In the past several weeks, a number of teenaged boys have taken their own lives after having been mercilessly bullied by their peers. In the cases of these high profile stories, the boys have been part of the GLBT community, and the bullying has revolved around their sexuality. Obviously I have no idea what my child's sexuality is going to be as he grows up, and very honestly, aside from the very real fear of how he would be received by his peers were he to be gay, it doesn't matter to me either way. My child is my child and I will love and accept him regardless of who he chooses to love as he grows to adulthood.
But as is made clear in the article linked in the last paragraph, that's not enough. Something has to be done to stop the bullying. Teachers have to be more vigilant in seeing it, and stopping it. Schools AND parents have to play a role in educating their children about the negative power of bullying, and the positive power of tolerance and acceptance. In my opinion, in a perfect world, those who refuse to join the 21st century and show tolerance towards someone "different" from them are the ones who should the the pariahs. Parents have to be louder and more aggressive advocates for their children. They need to teach their children how to advocate for themselves, and not to go inside to a place of self-loathing when they hear the words that cut to their heart.
And something has to be done to ensure that teens struggling to make peace with and embrace their identity know that it does get better. Middle school and high school feel like forever; like the end all, be all of life, when you're in them. What your peers think of you at 16 seems like the only thing that matters. What they say to you, the hurtful words they use to define you, feel like the only way to identify yourself.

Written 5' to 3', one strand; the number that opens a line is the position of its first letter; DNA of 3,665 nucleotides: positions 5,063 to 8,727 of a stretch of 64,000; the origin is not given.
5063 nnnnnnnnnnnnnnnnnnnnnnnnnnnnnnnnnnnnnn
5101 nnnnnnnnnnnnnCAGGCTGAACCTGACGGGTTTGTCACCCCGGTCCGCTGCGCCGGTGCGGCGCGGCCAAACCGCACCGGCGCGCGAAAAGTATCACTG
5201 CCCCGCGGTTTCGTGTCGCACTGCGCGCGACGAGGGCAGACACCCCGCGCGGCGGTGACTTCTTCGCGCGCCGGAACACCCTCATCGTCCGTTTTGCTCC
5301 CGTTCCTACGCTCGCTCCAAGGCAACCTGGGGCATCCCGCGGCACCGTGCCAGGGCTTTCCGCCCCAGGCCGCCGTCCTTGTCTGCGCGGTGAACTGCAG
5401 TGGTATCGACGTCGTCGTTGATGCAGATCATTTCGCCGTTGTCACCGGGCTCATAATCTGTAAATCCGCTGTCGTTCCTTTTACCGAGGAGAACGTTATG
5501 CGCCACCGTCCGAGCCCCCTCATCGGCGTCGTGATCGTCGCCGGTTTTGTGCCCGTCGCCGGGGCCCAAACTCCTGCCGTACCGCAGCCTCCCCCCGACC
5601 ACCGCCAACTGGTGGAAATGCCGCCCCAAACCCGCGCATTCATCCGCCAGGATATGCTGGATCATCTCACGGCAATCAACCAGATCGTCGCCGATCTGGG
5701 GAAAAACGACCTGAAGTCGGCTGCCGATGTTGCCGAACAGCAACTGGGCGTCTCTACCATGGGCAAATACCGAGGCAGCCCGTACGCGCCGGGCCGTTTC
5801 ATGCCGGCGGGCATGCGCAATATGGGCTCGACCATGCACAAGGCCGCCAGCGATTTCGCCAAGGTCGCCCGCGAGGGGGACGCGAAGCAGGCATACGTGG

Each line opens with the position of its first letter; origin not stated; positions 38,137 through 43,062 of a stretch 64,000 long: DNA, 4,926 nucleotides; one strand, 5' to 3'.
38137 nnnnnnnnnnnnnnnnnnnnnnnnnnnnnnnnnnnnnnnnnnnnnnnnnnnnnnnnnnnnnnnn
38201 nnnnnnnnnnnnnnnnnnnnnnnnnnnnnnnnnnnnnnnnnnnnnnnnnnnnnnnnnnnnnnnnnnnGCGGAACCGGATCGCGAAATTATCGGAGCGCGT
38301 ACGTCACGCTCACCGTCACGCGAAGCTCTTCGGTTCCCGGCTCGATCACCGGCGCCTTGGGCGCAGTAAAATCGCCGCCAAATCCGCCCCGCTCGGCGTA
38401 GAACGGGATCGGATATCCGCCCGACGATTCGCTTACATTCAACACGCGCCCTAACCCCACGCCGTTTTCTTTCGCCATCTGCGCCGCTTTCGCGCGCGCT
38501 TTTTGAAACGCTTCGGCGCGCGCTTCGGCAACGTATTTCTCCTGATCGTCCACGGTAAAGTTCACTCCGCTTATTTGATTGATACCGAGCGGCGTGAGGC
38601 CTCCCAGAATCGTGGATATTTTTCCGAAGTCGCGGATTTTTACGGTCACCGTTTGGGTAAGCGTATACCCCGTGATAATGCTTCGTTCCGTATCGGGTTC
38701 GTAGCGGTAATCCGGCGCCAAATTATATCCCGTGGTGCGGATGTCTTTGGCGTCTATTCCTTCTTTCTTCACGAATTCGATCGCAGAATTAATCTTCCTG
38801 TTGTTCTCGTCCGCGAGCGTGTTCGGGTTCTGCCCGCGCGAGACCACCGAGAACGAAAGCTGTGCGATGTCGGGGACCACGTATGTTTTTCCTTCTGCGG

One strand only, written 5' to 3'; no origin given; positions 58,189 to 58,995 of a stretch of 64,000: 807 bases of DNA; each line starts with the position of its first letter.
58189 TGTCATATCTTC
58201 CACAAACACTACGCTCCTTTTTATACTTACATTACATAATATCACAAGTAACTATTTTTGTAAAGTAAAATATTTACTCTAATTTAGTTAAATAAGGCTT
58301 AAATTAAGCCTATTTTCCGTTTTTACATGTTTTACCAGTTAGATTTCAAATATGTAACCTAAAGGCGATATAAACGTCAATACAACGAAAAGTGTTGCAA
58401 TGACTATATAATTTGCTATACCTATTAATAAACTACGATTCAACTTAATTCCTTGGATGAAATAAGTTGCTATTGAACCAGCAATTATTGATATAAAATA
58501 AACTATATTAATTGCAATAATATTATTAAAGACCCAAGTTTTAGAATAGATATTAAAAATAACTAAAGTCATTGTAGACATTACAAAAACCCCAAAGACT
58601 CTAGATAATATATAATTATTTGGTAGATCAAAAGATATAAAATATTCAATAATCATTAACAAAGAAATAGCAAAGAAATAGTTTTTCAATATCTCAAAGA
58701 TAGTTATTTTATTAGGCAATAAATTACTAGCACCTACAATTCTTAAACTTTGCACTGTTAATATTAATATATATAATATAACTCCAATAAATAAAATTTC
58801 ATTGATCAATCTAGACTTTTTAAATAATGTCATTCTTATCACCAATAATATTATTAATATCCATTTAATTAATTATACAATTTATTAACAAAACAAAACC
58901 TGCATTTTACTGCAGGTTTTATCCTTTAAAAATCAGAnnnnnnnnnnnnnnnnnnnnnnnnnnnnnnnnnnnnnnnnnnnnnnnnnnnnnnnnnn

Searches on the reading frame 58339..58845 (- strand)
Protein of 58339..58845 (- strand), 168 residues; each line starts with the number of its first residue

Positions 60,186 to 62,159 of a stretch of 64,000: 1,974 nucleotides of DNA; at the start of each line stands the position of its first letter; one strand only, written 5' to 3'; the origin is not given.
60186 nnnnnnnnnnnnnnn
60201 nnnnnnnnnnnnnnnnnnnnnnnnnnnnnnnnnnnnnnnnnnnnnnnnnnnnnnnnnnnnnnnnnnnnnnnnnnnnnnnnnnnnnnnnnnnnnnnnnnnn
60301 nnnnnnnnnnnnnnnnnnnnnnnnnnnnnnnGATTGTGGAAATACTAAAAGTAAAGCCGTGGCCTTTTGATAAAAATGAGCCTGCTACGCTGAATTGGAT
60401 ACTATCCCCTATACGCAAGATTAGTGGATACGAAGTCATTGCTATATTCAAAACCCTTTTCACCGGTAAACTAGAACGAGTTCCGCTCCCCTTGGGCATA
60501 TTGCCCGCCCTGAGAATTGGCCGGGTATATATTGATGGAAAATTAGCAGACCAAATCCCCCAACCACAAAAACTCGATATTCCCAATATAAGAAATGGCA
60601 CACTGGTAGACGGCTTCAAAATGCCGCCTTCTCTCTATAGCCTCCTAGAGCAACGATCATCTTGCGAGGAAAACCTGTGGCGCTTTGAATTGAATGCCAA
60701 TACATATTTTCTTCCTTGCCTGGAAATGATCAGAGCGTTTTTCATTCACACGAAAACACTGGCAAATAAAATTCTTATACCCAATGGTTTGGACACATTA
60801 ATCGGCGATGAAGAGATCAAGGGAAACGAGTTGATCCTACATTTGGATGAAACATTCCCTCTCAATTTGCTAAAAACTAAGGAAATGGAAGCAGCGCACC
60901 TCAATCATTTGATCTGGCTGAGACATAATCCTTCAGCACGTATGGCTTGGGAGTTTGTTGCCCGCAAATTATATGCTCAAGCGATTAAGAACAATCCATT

It seems that the old saying, "Sticks and stones may break my bones, but words will never hurt me," is way off. When you're a teenager struggling with a part of yourself that makes you "different," words seem to carry the weight of your self-worth wrapped up inside of them.
I'm so glad to see prominent members of the gay community using their words to try to reassure young teens suffering bullying from the hands and mouths of their uneducated, intolerant peers that it does get better, and that there is so much to live for beyond the walls of high school.
I am so hopeful that these images and words, and others like them, will help change the world my child and his friends are growing up in. I am raising my child to be tolerant and accepting of everyone, except the intolerant. It is my hope that others are doing the same in their families, and that by the time our children are old enough to have a sense of their own, or another person's sexuality, this type of bullying and taunting will be a shameful episode of our past, and not a part of their present or future.